Recently, my husband and I spent a month in France: a week each in Provence, the Dordogne, the Loire Valley, and Paris. We were looking forward to a true vacation, not wanting to cram our days so full of sightseeing that we needed a vacation from vacationing when we returned home. Since we planned on spending much of our time in three different regions that are known for their abundance of small towns, we IMG_0018anticipated the slower pace of French village life. Except for our Airbnb apartment in the main center of St. Remy de Provence, our Dordogne and Loire Valley digs were in the country where vineyards, groves of trees, forests, and rich farmland surrounded us. We had our choice of hamlets to visit, each offering its own unique character, boulangeries, and cafes.

A few days into our trip, the battery in my watch died. It seemed serendipitous for that to happen because I had left behind chronos time and entered something more liminal—not bound by the time’s inexorableness. My usual routines largely dissolved and following a to do IMG_0043 2list no longer became the main factor in what I did. We ate when we felt like it. Got into our rental Citroen when we were ready. And let the road (or the GPS) lead us to a destination. These were two-lane secondary roads for the most part (though some were single lane!), and they didn’t promote speeding. It was such a luxury to glide along at our own pace, letting drivers pass us if they were impatient with our sightseeing mode. But for the most part, others motorists seemed to share our delight in being in the moment, many of them vacationers like us or residents who had long ago inculcated this more leisurely mode.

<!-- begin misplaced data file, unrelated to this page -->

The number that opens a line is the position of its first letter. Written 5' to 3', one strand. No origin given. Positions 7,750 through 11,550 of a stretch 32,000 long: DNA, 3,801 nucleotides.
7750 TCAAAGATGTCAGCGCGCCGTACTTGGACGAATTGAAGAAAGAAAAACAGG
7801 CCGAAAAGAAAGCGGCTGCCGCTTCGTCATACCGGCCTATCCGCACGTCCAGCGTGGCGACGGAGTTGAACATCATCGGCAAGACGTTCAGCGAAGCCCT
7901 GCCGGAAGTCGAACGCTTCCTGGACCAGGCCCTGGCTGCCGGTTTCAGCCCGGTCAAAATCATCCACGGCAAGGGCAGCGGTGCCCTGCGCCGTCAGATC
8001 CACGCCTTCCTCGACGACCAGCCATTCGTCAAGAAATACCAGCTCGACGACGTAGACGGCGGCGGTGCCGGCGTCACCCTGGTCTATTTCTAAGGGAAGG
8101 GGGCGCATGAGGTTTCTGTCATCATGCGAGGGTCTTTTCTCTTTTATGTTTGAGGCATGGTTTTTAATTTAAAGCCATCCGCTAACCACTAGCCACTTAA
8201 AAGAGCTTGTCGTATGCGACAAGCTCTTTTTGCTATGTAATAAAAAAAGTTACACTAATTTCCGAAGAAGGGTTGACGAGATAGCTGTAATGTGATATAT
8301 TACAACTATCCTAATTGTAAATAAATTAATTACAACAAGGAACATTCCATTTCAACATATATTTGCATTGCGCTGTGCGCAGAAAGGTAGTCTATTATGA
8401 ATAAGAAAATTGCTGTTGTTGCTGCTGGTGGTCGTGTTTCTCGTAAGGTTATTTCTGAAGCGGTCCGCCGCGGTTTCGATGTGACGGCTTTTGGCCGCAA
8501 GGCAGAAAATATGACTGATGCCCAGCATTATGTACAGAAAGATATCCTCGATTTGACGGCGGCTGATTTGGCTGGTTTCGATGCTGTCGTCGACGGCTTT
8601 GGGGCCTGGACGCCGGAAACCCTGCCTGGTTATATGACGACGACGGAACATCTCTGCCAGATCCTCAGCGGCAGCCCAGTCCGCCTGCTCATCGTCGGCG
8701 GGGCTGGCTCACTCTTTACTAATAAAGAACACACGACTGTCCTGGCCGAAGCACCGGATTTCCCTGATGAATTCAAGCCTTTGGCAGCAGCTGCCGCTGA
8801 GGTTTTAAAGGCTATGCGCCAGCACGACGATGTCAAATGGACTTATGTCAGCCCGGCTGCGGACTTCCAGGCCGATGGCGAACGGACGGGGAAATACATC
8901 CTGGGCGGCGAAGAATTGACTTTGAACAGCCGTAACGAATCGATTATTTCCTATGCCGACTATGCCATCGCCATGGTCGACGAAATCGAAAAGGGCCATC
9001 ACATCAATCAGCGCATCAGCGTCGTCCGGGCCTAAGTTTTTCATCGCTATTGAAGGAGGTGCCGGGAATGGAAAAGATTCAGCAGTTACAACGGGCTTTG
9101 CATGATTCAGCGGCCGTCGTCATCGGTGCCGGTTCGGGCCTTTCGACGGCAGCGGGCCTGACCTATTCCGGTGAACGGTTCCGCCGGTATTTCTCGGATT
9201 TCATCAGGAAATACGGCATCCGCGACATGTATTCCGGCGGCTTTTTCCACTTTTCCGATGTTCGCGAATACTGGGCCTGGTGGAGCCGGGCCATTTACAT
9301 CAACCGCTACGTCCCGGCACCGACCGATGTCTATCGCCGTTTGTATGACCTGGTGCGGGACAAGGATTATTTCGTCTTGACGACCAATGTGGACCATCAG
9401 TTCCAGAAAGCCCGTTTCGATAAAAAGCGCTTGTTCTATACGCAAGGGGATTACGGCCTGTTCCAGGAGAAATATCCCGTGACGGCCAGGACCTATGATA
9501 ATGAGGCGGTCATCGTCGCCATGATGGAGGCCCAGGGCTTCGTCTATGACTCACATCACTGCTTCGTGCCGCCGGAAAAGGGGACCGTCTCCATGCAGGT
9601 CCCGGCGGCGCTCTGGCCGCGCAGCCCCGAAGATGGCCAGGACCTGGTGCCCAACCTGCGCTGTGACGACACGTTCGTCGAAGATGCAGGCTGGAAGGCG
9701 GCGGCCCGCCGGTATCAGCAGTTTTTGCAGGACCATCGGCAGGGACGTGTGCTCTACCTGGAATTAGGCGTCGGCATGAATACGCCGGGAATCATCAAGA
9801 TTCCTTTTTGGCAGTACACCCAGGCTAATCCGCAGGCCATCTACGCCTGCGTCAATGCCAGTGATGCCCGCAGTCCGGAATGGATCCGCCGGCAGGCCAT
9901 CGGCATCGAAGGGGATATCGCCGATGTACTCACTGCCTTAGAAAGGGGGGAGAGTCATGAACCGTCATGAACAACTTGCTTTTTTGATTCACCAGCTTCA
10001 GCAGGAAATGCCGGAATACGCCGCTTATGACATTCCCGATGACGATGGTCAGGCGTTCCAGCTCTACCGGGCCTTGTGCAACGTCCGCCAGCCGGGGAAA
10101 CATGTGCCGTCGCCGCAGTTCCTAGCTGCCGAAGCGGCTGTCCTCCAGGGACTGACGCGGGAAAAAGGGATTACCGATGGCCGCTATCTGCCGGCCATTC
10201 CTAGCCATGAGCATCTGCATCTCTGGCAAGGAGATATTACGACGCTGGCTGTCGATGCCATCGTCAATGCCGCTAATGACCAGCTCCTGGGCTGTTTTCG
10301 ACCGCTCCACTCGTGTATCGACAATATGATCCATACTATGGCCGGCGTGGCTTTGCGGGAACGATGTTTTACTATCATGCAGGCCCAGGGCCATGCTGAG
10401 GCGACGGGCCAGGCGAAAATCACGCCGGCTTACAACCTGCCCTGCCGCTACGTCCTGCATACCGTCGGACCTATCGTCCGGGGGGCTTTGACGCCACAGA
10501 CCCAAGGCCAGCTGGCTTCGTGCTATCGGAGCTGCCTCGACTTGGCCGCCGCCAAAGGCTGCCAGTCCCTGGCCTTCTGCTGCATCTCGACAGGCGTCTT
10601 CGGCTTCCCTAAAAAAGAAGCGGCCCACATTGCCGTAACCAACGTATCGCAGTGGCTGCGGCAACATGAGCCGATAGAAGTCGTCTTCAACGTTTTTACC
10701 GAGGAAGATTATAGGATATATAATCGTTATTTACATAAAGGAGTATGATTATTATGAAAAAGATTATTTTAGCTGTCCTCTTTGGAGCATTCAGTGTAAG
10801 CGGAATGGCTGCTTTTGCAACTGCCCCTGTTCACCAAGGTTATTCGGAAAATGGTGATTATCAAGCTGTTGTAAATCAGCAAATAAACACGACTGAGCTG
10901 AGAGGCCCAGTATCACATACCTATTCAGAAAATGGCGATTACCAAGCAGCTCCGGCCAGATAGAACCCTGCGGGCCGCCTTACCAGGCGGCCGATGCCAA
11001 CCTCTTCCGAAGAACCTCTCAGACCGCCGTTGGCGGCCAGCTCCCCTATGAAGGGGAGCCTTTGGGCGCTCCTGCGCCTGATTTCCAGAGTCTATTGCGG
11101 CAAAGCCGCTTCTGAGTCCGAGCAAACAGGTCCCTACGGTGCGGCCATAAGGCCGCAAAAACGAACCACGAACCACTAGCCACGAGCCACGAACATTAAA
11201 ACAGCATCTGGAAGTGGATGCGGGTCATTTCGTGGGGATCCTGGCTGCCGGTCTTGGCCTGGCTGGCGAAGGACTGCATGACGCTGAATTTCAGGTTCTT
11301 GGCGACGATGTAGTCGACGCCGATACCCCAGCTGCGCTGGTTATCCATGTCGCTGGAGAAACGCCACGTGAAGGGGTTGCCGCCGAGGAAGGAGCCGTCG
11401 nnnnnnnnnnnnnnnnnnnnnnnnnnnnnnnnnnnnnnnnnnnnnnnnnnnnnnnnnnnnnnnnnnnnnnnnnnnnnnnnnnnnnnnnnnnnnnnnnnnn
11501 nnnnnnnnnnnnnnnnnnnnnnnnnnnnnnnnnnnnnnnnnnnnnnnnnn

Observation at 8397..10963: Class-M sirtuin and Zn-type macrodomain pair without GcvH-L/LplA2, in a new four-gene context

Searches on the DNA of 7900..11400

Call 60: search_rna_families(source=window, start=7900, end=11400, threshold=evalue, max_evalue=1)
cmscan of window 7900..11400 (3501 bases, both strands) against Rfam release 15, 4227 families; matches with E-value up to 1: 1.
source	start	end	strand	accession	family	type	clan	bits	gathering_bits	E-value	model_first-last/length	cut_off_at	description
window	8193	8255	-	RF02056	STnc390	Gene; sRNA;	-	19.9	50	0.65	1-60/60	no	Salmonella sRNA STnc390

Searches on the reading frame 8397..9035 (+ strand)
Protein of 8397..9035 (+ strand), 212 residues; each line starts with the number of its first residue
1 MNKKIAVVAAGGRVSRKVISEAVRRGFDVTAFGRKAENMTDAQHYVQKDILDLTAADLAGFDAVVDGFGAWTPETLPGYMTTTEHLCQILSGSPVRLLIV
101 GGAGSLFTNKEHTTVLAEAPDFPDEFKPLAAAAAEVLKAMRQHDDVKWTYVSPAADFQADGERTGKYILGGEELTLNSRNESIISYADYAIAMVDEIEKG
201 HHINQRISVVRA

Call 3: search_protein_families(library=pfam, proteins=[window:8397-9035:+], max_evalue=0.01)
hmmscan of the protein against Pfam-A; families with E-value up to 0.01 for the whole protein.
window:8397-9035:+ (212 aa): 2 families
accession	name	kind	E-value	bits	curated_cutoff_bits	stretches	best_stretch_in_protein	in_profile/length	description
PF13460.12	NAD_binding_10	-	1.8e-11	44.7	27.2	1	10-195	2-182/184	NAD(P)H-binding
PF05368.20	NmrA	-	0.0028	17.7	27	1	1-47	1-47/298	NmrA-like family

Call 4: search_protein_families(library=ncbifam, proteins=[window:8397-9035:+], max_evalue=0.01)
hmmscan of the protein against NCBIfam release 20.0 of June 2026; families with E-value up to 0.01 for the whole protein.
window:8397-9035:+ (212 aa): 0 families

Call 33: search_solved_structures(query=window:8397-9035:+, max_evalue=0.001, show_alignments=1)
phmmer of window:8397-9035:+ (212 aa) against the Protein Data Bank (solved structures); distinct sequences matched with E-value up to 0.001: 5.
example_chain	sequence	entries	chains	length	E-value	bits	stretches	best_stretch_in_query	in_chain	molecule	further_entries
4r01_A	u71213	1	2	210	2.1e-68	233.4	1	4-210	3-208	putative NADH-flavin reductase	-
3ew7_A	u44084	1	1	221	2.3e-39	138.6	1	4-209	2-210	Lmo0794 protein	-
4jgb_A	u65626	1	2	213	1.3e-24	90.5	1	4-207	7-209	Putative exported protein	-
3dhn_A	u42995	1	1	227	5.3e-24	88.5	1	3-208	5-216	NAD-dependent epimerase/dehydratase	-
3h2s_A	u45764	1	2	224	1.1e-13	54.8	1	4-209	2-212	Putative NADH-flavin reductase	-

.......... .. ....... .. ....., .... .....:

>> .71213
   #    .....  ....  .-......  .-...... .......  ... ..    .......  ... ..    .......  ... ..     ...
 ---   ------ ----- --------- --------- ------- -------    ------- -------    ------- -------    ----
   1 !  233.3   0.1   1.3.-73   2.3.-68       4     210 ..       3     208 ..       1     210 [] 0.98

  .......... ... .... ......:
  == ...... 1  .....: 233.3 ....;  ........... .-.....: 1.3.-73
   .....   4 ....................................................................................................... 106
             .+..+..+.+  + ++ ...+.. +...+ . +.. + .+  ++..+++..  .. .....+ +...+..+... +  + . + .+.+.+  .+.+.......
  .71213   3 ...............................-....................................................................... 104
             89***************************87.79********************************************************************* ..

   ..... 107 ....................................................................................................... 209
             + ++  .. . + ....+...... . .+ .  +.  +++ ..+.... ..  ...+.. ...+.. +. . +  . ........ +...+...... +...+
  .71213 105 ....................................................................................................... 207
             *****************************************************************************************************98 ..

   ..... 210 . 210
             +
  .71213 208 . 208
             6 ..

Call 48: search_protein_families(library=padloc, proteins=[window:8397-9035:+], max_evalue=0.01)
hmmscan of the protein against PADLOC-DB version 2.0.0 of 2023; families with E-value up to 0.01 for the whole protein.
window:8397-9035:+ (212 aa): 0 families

Since returning to our Bay Area home, I’ve had the battery in my watch replaced, and I can’t avoid the usual daily routines that eat up so much of my time: watching the news (we didn’t turn on a TV in France!) for more salacious stories about Trump or scrolling the Internet for what the TV news channels leave out; responding to endless streams of emails; IMG_0043marketing my novels; preparing to teach a new writing workshop; planning menus and shopping for groceries; cleaning the house and working in the yard; writing for a certain period each day; and so much more. However, I’m chaffing at these duties, having trouble fitting back into the old ways, the life I left behind.

 

IMG_0098Travelling enlarges us so that the previous roles/containers feel tight, inflexible. So I’ve been trying to make room for reexamining myself in light of this splendid French vacation, trying to incorporate aspects of the culture that I find so civil and healthy, like taking time to sit down and enjoy my lunch rather than eat it on the run. Or making room in my days to just look out the window and enjoy our garden. But it’s not easy to resist jamming myself back into the old ways. Like old shoes, they’re comfortable, though they also don’t fit the way they once did.

 

 

 

 

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Thanks to Prakash Vir Sharma for inviting me to be his first author interview on his blog!

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Discovering Narrative Structure in the Dordogne

3 Comments

  1. Anonymous

    Hi Mike & Lily, what a wonderful and relaxing way to enjoy the French Contryside. Love, linda & Jerry